Posted by Steve (82.41.xx.xx) on Tue 11 Jan 2005 at 18:30
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Comment previews are back - along with the ability to choose the type of formatting which is used.

Steve
-- Steve.org.uk

[ Parent | Reply to this comment ]

Posted by Anonymous (201.252.xx.xx) on Tue 11 Jan 2005 at 01:14
[Steve: Not wanting to spoil the superb job you are doing with these nice articles. Just for the record and for people that may get interested on a little more advanced setup once they get the stuff you describe working]. Transparent HTTP proxying means a certain degree of messing with the network stack layers (network v. application) that can lead to some strange [and hard to diagnose] problems for the users. As an example we have the problem some adminstrators faced two or three weeks ago: The hotmail.com webmail login page suddenly (most probably after a web site upgrade) stopped working for users using M$ IE behind a transparent Squid setup, they entered their username/password and just got a blank page. Some admins had to disable Squid (and therefore caching) or apply some workarounds after trial-and-error. Even Squid developers recommend strongly not to use transparent proxying. You can find posts about this stuff on the Squid users mailing list. IMVHO it would be best to advise users to implement an explicit proxy solution and if end-user application configuration is an issue then a) WPAD and b) documentation about how users could setup their browsers to use the proxy/cache can help. It may be more work now bot would save some future headaches. PS: Not to mention that (by HTTP design) transparent proxying also is incompatible with user authentication at the proxy. Regards, -- R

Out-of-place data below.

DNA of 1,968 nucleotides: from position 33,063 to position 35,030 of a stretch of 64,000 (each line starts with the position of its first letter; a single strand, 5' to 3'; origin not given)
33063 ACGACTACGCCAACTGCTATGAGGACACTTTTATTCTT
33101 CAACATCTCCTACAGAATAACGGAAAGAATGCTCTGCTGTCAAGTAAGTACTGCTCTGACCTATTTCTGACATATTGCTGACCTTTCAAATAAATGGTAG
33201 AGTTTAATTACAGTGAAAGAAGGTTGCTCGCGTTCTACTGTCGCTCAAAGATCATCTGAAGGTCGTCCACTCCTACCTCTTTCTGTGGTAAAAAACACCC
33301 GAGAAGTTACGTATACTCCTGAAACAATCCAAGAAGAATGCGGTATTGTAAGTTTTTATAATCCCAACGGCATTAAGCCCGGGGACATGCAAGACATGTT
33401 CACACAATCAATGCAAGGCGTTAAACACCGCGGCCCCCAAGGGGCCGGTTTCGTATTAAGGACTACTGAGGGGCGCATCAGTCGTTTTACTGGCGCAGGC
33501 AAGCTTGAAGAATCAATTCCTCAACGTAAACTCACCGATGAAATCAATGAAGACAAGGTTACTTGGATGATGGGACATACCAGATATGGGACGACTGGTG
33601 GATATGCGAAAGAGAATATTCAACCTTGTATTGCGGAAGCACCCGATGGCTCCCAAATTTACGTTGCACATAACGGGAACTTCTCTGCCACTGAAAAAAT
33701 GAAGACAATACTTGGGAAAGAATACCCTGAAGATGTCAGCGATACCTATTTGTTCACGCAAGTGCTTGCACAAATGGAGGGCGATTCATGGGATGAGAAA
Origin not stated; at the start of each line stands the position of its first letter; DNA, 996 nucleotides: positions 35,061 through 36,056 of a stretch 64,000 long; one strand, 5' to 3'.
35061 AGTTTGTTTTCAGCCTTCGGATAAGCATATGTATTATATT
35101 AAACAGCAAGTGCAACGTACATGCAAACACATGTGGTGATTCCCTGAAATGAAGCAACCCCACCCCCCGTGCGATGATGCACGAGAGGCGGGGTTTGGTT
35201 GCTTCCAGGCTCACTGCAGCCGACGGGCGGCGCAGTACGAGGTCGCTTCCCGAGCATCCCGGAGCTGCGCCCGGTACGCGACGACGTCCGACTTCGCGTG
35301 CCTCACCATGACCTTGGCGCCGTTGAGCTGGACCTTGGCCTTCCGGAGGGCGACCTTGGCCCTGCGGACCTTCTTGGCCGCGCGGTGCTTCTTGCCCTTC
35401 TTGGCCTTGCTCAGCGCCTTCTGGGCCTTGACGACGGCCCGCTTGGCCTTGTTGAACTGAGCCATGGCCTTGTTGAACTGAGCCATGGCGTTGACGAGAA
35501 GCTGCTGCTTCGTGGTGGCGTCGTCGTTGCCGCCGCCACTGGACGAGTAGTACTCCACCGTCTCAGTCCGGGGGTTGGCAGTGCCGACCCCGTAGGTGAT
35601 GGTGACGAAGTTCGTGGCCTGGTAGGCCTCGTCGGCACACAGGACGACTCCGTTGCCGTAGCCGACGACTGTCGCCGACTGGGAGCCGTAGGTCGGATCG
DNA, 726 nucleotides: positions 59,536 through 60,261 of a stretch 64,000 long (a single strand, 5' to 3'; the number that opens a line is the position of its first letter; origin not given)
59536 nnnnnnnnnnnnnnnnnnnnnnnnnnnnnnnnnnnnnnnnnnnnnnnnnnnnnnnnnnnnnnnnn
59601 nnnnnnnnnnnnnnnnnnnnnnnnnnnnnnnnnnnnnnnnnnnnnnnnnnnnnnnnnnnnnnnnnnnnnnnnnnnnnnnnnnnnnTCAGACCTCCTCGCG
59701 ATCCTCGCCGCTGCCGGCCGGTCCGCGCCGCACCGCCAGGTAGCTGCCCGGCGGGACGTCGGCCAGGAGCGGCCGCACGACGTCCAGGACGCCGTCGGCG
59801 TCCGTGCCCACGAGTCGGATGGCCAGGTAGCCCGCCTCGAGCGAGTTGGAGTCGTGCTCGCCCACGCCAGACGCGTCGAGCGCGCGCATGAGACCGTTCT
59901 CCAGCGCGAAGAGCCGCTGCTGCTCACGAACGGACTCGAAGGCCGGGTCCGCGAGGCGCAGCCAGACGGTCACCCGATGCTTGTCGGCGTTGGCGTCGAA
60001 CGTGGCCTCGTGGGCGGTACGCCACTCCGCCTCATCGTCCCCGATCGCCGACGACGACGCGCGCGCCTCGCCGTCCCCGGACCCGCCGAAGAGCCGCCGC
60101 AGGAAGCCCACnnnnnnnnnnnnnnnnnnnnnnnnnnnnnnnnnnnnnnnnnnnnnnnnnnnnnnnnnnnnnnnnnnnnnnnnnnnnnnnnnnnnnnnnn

[ Parent | Reply to this comment ]

Posted by Steve (82.41.xx.xx) on Tue 11 Jan 2005 at 18:29
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That's certainly an interesting comment, and thanks for the nice praise.

I use a transparent proxy on a gateway machine for 40+ users, and have never seen any problems, but I guess this is just a case of buyer-beware.

Testing is never a bad thing ;)

Steve
-- Steve.org.uk

[ Parent | Reply to this comment ]

Posted by Anonymous (81.74.xx.xx) on Fri 11 Feb 2005 at 23:04
I have a Transparent proxy too, It has been working for about three years for 30 users. Never had any such problem.

Should I be frightened ?

bye.

[ Parent | Reply to this comment ]

Posted by Anonymous (128.109.xx.xx) on Sun 6 Sep 2009 at 09:38
that depends on how you configured your firewall.:):):)

[ Parent | Reply to this comment ]

Posted by Anonymous (80.97.xx.xx) on Mon 18 Jul 2005 at 06:35
i've managed to set up the squid server and to modify the firewall.. but what happens is that when a network computer tries to access the apache server from the machine which also runs the squid this request goes through the squid also, and i would like to avoid this.
do you know of any way of doing this?

[ Parent | Reply to this comment ]